CG. What all, mainly, does one need to keep in mind when specifically illustrating for children?
Devika. As an illustrator, I think the key is to be aware of your surroundings; notice the uniqueness of your often ‘mundane’ situations and be curious. You aren’t just an artist, you’re a storyteller. However, it’s the illustrator’s ability to walk in their shoes and imagine their world through the art. Kids are also really smart, so they pick up on the smallest things they observe. I think it’s important to draw the things you believe in to try to bring about the small changes that will hopefully lead to significant changes. There also comes a sense of responsibility for being an illustrator for children. The hope is that I will be successful in instilling some of the values I believe in and inspire the next generation.
CG. Please tell us about your work process from scratch to the final result through the example of a project.
Devika. The customisable book I made for Binobooks, “Humans can’t fly but they can…” was an interesting project for me. I always start with a few conversations with the client to get the feel of their thoughts on the project. After reading the manuscript, I start to play around with the character design, exploring the different aspects of it, and using colour to see what works. Once we have characters sorted, I do a lot of research and create mood boards. Usually, while reading the script, I have an idea of what the illustrations will look like, so I start researching for reference material to help me.
This book was about kids visiting the zoo, so I had a lot of animal references in my folder. I work on the storyboard, starting out with rough thumbnails and moving on to full-size sketches that I show the client. Once they’re satisfied with the changes they want to be made, I like to do the line art and present a colour key to show them what the mood of the book is going to be. It also saves me a lot of time while doing the final render since I know what colour goes where. We have weekly meetings on the pages I’ve submitted. Once the final book is complete, any small changes that need to be made are discussed. For this book, I had to make the character in 8 skin tones with 8 different hairstyles in four colours. Diversity is an important topic and this book has helped kids feel included in a world where they feel different.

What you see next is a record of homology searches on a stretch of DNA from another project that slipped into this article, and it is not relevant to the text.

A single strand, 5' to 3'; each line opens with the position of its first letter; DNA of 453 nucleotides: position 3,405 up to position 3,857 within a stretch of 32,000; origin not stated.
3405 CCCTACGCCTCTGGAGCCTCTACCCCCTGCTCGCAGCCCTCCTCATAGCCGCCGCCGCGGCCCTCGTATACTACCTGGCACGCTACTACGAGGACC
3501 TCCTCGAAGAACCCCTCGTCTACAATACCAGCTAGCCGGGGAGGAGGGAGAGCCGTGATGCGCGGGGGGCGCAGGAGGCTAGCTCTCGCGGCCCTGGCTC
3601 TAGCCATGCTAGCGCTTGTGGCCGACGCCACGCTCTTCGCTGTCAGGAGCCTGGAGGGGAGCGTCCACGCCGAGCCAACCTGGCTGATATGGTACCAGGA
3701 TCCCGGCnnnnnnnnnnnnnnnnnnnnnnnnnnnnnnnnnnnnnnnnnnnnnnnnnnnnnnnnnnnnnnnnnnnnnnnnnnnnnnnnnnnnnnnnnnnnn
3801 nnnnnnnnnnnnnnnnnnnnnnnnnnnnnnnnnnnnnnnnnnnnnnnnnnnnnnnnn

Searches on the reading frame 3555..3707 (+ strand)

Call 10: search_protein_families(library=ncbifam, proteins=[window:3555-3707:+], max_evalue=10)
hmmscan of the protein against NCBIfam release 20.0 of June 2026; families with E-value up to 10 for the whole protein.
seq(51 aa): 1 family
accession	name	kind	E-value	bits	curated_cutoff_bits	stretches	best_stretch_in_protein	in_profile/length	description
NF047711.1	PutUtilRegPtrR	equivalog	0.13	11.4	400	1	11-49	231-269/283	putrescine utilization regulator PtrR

CG. Which of your works are closest to your heart and why?
Devika. The works I do for myself are closest to my heart. I am really big on family and friends. In my free time, I love to draw moments I’ve shared with them over the years. I think that has increased after coming to Canada because I tend to miss them constantly.
CG. What’s the difference between illustrating for children and illustrating for adults?
Devika. Illustrating is mainly about relatability. You have to draw what resonates with people. When you see an illustration, whether you’re a child or an adult, you want to feel as though it’s you. So the only difference, in my opinion, is the subject.
CG. If a genie gave you three wishes, what would they be?
Devika. The first would definitely be to eat without getting fat. I absolutely love food, especially desserts, and that would be a dream come true to not worry about that. The second would be to be able to travel with a click of a finger – if I could just hop from my bedroom in Toronto to a sunny beach in Ibiza, how cool would that be? Third and not least in any way, I wish Harry Potter and the Wizarding world were real. I’d love to be a Gryffindor but, unfortunately, I’ve been told I’m a Hufflepuff.
CG. What’s your word of advice for those looking to follow in your footsteps?
Devika. It’s the same annoying advice that everyone is going to give you i.e. you have to keep at it. Keep practicing your craft but don’t do it blindly. Try to figure out what you want and keep building on that. Make mistakes; learn from them and move on to the next. I don’t think the journey ever ends; it’s the greatest adventure you’ll ever have, so don’t let it scare you. Be excited! It’s the best job in the world.